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Do large companies need to specialize in their markets?

Most of you know that a great deal of my consulting is for large businesses, and–especially if you work for a small business–you might think that large businesses don’t need to specialize. If they’ve got all that money and they can produce whatever amounts they can sell, why would they need to specialize. After considering it for a moment, you might say to yourself that maybe large businesses would need to specialize only when they were up against other large companies. But you’d be wrong.

I wish that I could tell you the company–it would make the story a lot better–but all I can say is that it is a health care product, one you’ve probably heard of. And the manufacturer has done all the right things–advertising, distribution, shelf space, you name it. But with all of those techniques, you can only say so much. And this product has been positioned as much as it can be against its competitors–some large and some small.

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And they’ve had no success with digital marketing. It’s not an e-Commerce product, so it will never be sold online. But the manufacturer has always done a good job of distributing coupons that are redeemable in store so that they can count how effective their digital marketing is. And the news is bleak. Very few people are coming to their website and even fewer are printing coupons. Fewer yet redeem them.

What to do?

I asked  a few pointed questions. Are there a few conditions for which this product is head and shoulders better than its competitors? Is there a kind of person who would much rather use this product than others? Are there places that it would work better than others?

They all said, “Oh yes. Doctors constantly tell us about how…and customers recommend us for…and we always hear about people using it at…” And then I asked, do you talk about this on your website? Or in your marketing? They don’t.

They never even thought of it because traditional marketing affords no way to do it. You can’t get into marketing messages that detailed and that specialized and that targeted in traditional marketing. But on the web, that’s what works best.

I can’t guarantee that this approach will jump-start their sales, but it has a much better chance than what they’ve been doing.

Mike Moran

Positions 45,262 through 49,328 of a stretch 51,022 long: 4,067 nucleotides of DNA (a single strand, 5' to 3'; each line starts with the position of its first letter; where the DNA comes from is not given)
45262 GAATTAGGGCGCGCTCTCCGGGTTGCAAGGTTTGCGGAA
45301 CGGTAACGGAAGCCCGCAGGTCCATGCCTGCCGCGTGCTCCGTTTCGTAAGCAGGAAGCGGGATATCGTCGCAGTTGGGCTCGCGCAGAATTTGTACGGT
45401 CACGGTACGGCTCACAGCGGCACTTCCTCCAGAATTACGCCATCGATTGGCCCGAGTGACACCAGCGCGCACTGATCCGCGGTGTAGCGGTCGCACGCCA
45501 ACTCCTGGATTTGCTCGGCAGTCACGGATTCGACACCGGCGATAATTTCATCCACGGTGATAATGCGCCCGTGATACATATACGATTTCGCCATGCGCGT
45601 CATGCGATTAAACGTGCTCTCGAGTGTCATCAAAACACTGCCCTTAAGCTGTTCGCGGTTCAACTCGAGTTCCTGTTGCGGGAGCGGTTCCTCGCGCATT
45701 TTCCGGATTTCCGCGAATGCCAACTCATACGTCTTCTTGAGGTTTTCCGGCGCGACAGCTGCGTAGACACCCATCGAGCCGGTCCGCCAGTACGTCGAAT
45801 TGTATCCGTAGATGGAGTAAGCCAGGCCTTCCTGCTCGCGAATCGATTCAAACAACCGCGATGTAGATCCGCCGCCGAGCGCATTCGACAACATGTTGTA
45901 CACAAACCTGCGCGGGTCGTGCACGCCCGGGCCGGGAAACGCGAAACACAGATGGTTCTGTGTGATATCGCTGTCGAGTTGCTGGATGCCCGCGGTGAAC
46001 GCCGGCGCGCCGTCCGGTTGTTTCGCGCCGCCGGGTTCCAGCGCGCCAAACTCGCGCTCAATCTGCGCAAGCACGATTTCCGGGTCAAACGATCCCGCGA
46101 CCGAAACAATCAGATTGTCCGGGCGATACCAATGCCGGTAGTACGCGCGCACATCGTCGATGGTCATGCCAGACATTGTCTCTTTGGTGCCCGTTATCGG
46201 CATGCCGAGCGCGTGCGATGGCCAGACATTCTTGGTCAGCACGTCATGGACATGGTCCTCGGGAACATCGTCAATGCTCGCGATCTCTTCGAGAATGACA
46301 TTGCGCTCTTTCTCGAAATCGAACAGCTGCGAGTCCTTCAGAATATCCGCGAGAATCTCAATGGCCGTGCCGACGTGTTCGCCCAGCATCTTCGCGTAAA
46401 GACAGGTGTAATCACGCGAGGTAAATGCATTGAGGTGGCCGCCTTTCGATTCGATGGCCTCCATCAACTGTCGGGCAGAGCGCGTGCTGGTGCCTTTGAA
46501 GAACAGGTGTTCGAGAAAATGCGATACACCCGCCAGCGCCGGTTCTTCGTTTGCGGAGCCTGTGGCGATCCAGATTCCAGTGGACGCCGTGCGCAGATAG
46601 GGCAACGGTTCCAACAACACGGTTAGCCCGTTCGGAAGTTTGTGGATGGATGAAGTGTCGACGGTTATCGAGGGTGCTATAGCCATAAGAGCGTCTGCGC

Mike Moran is a Converseon, an AI powered consumer intelligence technology and consulting firm. He is also a senior strategist for SoloSegment, a marketing automation software solutions and services firm. Mike also served as a member of the Board of Directors of SEMPO. Mike spent 30 years at IBM, rising to Distinguished Engineer, an executive-level technical position. Mike held various roles in his IBM career, including eight years at IBM’s customer-facing website,, most recently as the Manager of Web Experience, where he led 65 information architects, web designers, webmasters, programmers, and technical architects around the world. Mike's newest book is Outside-In Marketing with world-renowned author James Mathewson. He is co-author of the best-selling Search Engine Marketing, Inc. (with fellow search marketing expert Bill Hunt), now in its Third Edition. Mike is also the author of the acclaimed internet marketing book, Do It Wrong Quickly: How the Web Changes the Old Marketing Rules, named one of best business books of 2007 by the Miami Herald. Mike founded and writes for Biznology® and writes regularly for other blogs. In addition to Mike’s broad technical background, he holds an Advanced Certificate in Market Management Practice from the Royal UK Charter Institute of Marketing and is a Visiting Lecturer at the University of Virginia’s Darden School of Business. He also teaches at Rutgers Business School. He was a Senior Fellow at the Society for New Communications Research and is now a Senior Fellow of The Conference Board. A Certified Speaking Professional, Mike regularly makes speaking appearances. Mike’s previous appearances include keynote speaking appearances worldwide

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